We do get calls from residents on a pretty regular basis, that they want the city to cut down a tree in the right-of-way because, among other reasons, they don't want to rake leaves, or it drops little buds and so forth, and in general, we reject those requests. So, I just wanted to give you that update.
Councilor Johnson: "John, will those trees be replaced... in Copeyon Park eventually or...
Shay: "I have to talk to Joe [Stickney] to see exactly what the replacement plan is. If we do, they most likely won't be ash trees, just because we can't get ash trees to stay healthy."
Does he sound like he's being frank? Shady Copeyon Park had its canopy of trees decimated by the DPW, and he's trying to foist this off on the DPW Superintendent when he has the ultimate authority in each and every city park by our charter. Section 38-68: "No person shall in any city park do or cause to be done any of the following without first obtaining a permit from the director: Willfully pick, saw, chop, cut, carve, remove or injure any flowers, seeds, blooms, bark, branches, twigs or leaves of any tree, plant, shrub, vine, bush or any other vegetation." The director is the city manager.
Today, according to Brandy Henderson's release the day after this meeting, the Tree Advisory Board was planting lilacs at Copeyon Park. This is why I postponed this article, to find out the extent of this planting without otherwise affecting it. It turns out they planted 21 lilac bushes in a line directly to the west of the electric substation, apparently hoping to use it as a visual shield to block the electrical structure.
The stumps of trees, three with signs of deterioration or infestation, fourteen without such indications, are further to the south. These fourteen stumps and the questions of why they exist there still remain while city officials keep pointing away from themselves to explain them.
Regarding the 3 minute allotment for speaking. I believe it was first enacted by the Flint city council when people jammed the meetings voicing their displeasure with city supplied water.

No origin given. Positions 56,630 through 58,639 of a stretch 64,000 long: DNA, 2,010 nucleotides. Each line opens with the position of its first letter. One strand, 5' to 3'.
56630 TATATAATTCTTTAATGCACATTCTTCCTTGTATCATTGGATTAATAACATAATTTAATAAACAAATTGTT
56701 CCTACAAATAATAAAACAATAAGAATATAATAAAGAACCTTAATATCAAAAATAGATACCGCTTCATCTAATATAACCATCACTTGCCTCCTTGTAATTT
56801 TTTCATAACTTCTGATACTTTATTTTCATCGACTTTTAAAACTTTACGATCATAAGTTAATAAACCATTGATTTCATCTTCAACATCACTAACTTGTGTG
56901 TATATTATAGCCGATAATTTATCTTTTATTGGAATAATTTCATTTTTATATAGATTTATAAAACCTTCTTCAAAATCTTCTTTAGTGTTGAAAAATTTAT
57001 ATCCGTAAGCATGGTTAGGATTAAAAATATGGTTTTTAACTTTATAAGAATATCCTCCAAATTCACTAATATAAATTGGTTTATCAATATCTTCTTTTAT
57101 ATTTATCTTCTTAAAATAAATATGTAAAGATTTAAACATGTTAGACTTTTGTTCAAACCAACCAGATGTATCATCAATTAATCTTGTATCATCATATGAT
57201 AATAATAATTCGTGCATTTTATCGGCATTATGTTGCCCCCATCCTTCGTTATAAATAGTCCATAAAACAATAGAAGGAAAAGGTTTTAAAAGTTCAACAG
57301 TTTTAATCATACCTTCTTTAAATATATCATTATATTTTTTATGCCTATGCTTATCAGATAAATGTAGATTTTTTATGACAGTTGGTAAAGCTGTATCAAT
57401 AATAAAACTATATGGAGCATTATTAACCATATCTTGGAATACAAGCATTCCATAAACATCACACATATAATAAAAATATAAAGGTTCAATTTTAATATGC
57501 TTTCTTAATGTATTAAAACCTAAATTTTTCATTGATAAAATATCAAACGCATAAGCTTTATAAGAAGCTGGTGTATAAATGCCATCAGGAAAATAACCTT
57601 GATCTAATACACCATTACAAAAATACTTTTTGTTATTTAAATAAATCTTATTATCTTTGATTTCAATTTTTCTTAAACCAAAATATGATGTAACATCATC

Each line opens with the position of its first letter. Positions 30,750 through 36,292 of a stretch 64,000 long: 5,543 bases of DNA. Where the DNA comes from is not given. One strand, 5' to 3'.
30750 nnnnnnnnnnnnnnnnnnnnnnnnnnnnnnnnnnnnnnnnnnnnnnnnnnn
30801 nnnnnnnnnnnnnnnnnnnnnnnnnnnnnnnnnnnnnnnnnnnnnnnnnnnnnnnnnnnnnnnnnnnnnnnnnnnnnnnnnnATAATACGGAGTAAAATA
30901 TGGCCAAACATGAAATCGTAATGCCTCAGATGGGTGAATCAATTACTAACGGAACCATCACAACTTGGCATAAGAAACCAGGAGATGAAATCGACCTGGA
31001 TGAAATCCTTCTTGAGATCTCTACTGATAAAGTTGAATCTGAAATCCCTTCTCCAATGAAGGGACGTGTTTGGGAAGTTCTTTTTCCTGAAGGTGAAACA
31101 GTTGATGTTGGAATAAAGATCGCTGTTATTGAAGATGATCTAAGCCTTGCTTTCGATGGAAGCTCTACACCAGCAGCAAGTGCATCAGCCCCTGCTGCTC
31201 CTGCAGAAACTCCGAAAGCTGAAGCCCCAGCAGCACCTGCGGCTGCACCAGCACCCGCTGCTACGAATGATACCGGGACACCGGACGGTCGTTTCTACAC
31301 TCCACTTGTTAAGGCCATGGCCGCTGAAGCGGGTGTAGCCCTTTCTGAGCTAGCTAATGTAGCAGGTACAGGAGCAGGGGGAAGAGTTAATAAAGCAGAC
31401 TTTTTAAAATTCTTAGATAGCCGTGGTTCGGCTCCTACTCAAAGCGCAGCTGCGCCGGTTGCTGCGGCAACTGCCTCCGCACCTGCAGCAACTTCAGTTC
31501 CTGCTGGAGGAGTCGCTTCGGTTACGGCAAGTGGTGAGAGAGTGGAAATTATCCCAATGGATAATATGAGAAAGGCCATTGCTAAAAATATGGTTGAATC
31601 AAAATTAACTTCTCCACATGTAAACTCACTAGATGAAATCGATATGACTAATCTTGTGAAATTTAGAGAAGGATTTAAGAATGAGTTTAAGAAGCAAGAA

Shay was quick to jump on this band wagon limiting the public's time to speak. Anything that would limit thin-skinned Johnny's exposure to being made the fool in public.
If you were limited to 3 or 4 minutes per agenda topic,that might be proper. Sometimes their are 3 or 4 topics that X you might wish to speak about, the body of incompetent work by the city and its officials certainly knows no bounds, and 3 minutes in total is too short of a time to adequately remind them of all of their shortcomings.
Then again since they don't listen to what you are saying [unless you are one of their toadies praising them in which case you are given all the time you want] perhaps it is a mute point.
Since the council doesn't listen anyway maybe citizens standing at the podium and saying nothing for 3 minutes would be just as effective, sort of a reverse filibuster.
As for praying at the beginning of council, perhaps they would be better served waiting until the close of the meeting and then begging forgivnous praying for absolution for the previous debacle that they call a council meeting.
Really like the last two paragraphs, the funniest I've heard. Got my Easter egg laughing. Truly.
Think before you speak is criticism's motto;
speak before you think is creations." -- E. M. Forester
or how about: